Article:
Although the right to an attorney of one's choosing is not unlimited, the Sixth Amendment does give some protection to a criminal defendant's selection of retained counsel.  United States v. Cunningham, 672 F.2d 1064, 1071 (2d Cir.1982) (citing United States v. Armedo-Sarmiento, 524 F.2d 591, 592 (2d Cir.1975)).   Where this Sixth Amendment right is invoked, the court must balance the defendant's right to his own freely chosen counsel against the need to maintain the highest ethical standards of professional responsibility.  Cunningham, 672 F.2d at 1071.   In balancing these interests, the court will consider whether the defendant's constitutional right to counsel is outweighed by the government's interest in disqualifying his attorney.  Id.

Here, the trial judge removed Ms. Sanders because the State indicated it would call her as a witness.   We cannot discern from this record, however, that Ms. Sanders was a “necessary witness” to support her removal as appellant's counsel under Rule 3.7.   Although the trial judge indicated he was willing to hold a hearing on the matter, no hearing was held.   Instead, the Solicitor simply stated her unsubstantiated concern that Ms. Sanders “might be called as a witness ․ just by the nature of what was done.”

 Counsel representing a criminal defendant has a duty to conduct a reasonable investigation, see Cobbs v. State, 305 S.C. 299, 408 S.E.2d 223 (1991), which encompasses the defendant's right to interview potential witnesses against him.   See State v. Williams, 326 S.C. 130, 485 S.E.2d 99 (1997).   Here, the State produced no evidence Ms. Sanders attempted to influence any witness's testimony.   When she was called as a prosecution witness, Ms. Sanders was never questioned regarding the nature of her interaction with the State's witnesses.   Her testimony in fact added little to the State's case beyond her statement that she had spoken with Williams.   Under these facts, we do not think the State's interest in having Ms. Sanders testify outweighed appellant's right to counsel of his choosing.   Accordingly, the judgment of the circuit court is reversed and the case is remanded for a new trial.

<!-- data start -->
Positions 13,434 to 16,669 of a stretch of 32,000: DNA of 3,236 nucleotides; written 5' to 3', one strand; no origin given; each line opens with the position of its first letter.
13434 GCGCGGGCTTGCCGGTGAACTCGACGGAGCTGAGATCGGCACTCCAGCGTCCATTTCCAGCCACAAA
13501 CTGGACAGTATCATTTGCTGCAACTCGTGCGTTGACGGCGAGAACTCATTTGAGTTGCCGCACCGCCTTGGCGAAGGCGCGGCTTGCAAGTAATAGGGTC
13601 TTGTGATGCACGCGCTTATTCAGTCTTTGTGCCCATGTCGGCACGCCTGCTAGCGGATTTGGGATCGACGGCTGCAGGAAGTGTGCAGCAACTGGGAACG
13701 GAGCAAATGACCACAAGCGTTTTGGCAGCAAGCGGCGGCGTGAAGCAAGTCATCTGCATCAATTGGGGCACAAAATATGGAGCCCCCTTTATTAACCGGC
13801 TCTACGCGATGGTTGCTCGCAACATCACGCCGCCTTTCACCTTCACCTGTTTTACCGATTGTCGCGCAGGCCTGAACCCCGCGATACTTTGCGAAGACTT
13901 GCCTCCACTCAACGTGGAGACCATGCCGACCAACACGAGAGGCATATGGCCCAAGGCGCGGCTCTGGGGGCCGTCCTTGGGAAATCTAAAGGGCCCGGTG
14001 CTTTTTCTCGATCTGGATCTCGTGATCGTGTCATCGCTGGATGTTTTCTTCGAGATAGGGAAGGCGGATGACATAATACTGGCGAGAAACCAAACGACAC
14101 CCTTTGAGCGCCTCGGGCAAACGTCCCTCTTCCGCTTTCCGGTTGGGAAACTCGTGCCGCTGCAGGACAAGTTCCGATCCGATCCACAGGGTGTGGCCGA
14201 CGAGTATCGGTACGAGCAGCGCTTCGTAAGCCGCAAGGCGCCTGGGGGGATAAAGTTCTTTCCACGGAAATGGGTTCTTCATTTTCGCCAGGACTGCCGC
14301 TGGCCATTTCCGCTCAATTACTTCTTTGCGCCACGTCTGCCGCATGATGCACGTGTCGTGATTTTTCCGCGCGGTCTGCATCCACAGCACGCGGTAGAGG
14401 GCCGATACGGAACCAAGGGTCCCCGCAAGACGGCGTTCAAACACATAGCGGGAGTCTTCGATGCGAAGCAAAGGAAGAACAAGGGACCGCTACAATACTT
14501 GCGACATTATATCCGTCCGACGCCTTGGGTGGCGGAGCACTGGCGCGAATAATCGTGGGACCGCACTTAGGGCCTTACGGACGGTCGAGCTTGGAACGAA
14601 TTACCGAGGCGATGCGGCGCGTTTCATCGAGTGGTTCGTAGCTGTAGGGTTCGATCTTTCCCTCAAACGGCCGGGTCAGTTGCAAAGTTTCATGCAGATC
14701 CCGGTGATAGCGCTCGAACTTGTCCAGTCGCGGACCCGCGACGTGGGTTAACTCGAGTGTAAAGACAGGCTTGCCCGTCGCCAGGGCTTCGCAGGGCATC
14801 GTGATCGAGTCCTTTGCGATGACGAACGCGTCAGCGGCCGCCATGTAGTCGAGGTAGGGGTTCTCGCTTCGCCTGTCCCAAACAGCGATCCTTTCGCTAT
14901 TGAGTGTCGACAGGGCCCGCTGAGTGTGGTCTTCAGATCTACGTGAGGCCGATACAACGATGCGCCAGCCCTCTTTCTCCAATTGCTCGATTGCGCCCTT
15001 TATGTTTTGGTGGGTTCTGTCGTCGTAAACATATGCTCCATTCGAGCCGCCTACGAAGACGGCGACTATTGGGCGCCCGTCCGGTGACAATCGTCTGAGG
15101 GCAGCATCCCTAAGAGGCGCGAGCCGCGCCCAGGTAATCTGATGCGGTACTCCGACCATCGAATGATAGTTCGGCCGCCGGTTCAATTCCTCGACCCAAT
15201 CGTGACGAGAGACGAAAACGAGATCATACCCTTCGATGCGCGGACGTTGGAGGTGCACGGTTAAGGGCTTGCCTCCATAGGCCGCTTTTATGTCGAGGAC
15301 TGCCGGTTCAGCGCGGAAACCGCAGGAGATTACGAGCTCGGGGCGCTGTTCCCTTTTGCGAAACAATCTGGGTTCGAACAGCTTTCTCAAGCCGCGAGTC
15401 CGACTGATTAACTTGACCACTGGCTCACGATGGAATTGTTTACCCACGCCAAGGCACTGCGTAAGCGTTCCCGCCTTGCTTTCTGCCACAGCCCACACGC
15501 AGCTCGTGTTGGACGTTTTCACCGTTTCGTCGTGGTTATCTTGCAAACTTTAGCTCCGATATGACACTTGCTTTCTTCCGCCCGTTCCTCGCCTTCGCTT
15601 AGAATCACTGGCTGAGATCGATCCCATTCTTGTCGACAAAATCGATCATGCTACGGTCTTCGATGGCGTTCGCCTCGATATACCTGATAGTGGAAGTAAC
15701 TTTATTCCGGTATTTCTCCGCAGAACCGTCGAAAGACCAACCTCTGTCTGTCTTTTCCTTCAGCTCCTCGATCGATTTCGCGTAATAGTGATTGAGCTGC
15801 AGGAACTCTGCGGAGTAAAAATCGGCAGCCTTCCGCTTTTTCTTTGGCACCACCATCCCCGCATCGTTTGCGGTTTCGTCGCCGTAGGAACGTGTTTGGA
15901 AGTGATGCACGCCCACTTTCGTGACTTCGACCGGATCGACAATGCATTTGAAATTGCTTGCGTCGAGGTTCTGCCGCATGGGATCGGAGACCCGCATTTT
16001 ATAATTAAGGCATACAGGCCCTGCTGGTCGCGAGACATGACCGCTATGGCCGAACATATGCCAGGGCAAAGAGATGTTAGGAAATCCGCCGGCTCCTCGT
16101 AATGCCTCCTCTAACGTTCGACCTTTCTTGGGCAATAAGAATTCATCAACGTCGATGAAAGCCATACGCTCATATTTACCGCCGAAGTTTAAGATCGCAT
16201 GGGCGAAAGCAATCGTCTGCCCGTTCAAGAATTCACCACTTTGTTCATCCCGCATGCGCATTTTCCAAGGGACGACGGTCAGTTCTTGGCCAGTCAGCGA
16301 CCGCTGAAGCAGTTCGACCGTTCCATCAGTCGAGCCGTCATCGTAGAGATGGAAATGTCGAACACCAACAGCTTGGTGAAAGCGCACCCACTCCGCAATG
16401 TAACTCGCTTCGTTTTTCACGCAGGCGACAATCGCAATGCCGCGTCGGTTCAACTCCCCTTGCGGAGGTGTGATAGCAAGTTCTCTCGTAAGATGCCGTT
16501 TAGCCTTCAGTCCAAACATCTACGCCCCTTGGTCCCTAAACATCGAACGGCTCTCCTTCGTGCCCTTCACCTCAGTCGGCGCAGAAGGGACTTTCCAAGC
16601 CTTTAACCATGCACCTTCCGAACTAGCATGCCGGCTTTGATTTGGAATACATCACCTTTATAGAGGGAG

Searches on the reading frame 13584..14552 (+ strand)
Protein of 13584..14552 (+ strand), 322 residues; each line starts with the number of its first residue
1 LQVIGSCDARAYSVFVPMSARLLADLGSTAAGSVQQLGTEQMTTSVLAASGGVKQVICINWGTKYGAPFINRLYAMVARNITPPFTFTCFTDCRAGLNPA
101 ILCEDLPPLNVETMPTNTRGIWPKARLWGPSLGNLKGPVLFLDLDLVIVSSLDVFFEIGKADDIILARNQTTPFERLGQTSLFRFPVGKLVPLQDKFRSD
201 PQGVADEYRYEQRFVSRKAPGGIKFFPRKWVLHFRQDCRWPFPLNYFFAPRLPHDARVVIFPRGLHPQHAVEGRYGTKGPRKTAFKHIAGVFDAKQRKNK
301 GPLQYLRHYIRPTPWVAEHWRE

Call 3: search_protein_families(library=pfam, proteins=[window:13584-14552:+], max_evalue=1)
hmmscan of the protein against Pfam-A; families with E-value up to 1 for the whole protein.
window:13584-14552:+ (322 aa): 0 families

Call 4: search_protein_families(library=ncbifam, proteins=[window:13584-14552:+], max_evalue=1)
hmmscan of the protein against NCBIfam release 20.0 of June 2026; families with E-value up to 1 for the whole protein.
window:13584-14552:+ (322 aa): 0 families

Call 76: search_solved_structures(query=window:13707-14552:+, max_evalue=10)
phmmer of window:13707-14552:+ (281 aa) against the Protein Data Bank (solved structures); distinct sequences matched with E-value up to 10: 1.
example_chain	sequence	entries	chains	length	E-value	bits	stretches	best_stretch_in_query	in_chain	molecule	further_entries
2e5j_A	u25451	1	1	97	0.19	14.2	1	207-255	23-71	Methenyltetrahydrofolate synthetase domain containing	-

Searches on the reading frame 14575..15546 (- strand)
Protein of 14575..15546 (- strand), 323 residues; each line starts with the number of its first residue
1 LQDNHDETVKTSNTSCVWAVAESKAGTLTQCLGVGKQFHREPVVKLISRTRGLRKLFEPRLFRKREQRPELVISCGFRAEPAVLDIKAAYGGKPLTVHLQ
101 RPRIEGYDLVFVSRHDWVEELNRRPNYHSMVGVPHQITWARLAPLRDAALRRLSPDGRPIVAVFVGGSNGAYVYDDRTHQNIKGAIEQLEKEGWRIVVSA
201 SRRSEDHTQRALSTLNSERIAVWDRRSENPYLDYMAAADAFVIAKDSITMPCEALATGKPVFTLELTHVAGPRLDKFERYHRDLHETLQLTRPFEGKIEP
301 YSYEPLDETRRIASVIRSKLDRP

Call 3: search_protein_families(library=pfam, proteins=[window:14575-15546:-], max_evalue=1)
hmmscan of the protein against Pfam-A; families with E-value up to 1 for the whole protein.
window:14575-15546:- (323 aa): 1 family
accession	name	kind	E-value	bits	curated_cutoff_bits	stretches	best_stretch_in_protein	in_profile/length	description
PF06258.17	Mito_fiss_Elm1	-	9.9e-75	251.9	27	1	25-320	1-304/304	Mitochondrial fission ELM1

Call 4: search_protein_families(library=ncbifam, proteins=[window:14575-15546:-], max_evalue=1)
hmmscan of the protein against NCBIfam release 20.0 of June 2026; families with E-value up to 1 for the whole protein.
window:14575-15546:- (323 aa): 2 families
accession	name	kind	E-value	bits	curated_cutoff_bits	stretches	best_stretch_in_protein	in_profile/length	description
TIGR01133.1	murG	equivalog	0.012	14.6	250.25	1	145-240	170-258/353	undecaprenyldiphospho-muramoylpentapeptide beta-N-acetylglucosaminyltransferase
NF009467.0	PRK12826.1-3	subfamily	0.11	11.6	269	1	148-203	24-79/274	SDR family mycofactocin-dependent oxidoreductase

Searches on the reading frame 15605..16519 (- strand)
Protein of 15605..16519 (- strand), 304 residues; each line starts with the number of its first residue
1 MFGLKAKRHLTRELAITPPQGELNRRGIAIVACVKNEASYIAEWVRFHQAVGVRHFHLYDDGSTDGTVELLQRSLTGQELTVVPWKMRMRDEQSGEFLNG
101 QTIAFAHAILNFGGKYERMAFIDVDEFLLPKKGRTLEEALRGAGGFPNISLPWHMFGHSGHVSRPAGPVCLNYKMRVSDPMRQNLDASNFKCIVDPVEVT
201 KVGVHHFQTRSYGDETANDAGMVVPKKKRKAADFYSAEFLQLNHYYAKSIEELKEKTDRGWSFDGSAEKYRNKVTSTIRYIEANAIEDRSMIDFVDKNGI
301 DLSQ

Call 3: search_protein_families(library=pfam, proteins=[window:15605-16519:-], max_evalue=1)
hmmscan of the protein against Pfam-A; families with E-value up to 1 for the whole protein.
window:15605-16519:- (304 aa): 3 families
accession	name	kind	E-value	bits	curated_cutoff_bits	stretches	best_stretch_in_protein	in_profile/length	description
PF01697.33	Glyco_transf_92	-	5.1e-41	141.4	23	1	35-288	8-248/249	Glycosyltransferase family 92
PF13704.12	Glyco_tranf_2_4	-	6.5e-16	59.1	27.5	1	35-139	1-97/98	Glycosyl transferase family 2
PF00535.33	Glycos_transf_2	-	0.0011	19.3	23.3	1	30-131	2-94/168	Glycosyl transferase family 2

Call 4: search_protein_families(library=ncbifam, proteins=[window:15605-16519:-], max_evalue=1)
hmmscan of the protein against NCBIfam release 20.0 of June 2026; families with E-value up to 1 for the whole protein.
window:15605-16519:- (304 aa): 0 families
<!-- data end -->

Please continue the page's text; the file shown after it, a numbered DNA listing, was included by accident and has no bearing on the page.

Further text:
We take this opportunity to set forth the proper procedure when counsel's removal is sought under Rule 3.7.   As a procedural safeguard, an evidentiary hearing is appropriate to determine whether there is evidence to support counsel's removal.   This procedure will enable the trial judge to fully assess counsel's anticipated role as a necessary witness before restricting the defendant's exercise of his right to counsel.   Further, it will provide a record for meaningful review of the issue on appeal.



1.   Ms. Sanders is an attorney in Michigan.

2.   Co-counsel continued his representation.

3.   Rule 407, SCACR.

4.   The exceptions are:  (1) the testimony relates to an uncontested issue;  (2) the testimony relates to the nature and value of legal services rendered in the case;  or (3) disqualification of the lawyer would work substantial hardship on the client.

KINARD, Acting Justice:


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Docket No: No. 25163.

Decided: July 03, 2000

Court: Supreme Court of South Carolina.